Posted in Aquarium Basics on 08. May, 2010
Some beginners will throw together a tank and in their enthusiasm to have it up and running and stocked with beautiful fish, will fail to realize that a bit of forethought into their aquarium design could have prevented them having to re-design their tank later.
First, think about what type of fish you’d like to keep. If you’re planning on a tank full of fancy goldfish, you’re choices for aquarium design are essentially limitless, as goldfish will readily adapt to many different environments. Just about any aquarium design will make a goldfish happy as long as the water is filtered properly!
With any long-finned tropical fish, you need to consider your plants and decor as to make it safe for the delicate finnage of your fish. Sharp-edged rocks or plastic plants will not be safe for this type of tank.
Also, will you have just a couple types of fish? You’ll need to research to be sure they are compatible in temperament as well as water temperature, pH, etc. If you decide on a community tank, you’ll have much more research to do in terms of fish characteristics and your aquarium design.
Generally speaking, a tank can hold one inch of fish per gallon of water. In my tanks, I’m usually a bit more conservative, as I want my fish to be as happy and healthy as they can be. My personal rule-of-thumb is one inch of fish for every two gallons of water. This way, your filtration system won’t get overloaded and your water will stay cleaner longer. This will also cut down on algae and fish diseases and sickness.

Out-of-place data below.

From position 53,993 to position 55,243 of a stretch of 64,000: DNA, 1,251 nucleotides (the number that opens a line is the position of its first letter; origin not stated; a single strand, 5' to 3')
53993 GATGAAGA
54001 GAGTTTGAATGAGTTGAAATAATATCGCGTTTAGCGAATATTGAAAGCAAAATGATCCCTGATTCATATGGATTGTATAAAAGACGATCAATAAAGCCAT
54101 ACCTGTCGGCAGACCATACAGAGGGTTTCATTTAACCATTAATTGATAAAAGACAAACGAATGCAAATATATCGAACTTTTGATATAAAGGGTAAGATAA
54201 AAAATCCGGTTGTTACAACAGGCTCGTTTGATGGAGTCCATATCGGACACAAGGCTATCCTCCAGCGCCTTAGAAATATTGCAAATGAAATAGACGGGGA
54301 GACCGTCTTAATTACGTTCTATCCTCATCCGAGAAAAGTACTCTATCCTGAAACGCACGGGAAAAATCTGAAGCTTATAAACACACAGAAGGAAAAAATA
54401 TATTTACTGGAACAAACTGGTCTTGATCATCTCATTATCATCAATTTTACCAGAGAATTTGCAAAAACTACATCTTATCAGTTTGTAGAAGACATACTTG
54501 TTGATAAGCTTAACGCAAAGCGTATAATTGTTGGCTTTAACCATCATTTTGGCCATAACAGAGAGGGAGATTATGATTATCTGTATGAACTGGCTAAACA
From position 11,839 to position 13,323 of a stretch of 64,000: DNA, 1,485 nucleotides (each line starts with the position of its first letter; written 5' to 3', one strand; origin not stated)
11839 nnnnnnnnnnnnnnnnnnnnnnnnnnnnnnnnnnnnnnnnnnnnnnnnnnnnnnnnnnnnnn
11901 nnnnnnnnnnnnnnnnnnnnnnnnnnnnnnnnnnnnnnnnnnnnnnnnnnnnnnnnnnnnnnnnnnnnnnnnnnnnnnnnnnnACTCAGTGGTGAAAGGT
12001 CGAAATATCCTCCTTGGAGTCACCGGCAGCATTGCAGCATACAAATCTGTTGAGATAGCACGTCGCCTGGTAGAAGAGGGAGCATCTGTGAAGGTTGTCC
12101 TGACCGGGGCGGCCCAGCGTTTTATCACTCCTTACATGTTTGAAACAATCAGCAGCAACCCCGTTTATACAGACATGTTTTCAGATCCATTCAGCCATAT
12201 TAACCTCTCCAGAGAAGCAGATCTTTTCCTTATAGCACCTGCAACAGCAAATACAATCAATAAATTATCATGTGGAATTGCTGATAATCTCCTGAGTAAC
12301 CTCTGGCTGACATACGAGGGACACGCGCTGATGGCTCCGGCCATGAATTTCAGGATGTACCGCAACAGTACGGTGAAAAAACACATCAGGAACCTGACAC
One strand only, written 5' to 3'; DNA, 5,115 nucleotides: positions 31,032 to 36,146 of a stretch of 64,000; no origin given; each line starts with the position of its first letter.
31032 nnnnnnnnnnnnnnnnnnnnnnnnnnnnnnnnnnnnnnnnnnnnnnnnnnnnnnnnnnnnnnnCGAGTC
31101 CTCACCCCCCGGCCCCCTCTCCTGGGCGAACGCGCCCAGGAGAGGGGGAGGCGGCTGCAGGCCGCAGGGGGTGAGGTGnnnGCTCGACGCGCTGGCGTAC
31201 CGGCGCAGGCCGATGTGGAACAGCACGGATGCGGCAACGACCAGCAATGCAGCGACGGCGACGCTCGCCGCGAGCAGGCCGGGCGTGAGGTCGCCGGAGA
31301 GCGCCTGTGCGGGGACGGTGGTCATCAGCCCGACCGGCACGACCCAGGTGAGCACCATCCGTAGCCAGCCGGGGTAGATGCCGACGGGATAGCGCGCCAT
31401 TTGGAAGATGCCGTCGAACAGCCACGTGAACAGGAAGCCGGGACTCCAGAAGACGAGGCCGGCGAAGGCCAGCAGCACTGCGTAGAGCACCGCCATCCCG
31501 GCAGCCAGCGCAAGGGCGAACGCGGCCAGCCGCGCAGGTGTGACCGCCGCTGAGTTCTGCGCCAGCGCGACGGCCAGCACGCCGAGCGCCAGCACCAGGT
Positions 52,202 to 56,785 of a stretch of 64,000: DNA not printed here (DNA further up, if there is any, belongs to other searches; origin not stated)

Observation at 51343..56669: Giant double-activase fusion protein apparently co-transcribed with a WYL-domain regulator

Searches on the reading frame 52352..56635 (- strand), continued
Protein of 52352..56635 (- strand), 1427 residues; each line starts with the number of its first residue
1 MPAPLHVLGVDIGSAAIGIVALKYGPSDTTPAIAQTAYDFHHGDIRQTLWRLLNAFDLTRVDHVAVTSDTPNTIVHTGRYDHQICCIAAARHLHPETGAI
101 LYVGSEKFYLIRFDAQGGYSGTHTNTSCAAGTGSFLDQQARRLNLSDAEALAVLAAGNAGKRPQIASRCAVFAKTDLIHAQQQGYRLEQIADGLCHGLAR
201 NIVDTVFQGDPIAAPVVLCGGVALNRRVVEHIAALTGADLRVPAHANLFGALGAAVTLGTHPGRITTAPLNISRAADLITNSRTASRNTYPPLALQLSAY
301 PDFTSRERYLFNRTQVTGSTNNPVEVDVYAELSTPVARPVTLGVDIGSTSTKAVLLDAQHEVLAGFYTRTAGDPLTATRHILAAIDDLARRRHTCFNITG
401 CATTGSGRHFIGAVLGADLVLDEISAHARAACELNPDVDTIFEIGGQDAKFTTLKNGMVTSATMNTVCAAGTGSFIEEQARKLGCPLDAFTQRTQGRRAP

Some other things to think about in aquarium design are:
- Will you use plastic plants or real? Plastic are easier to deal with, but real aquatic plants will make the water healthier.
- Where will your tank be located in your home? This is important as your tank should not be in direct, or even bright, indirect sunlight. Too much sun and you’ll see what a complete pain it is to try to get rid of algae in your water. (Ask me how I know!)
Putting some thought into your aquarium design before setup will save you much time and hassle in the long run, and you’ll be much happier with yourself for it!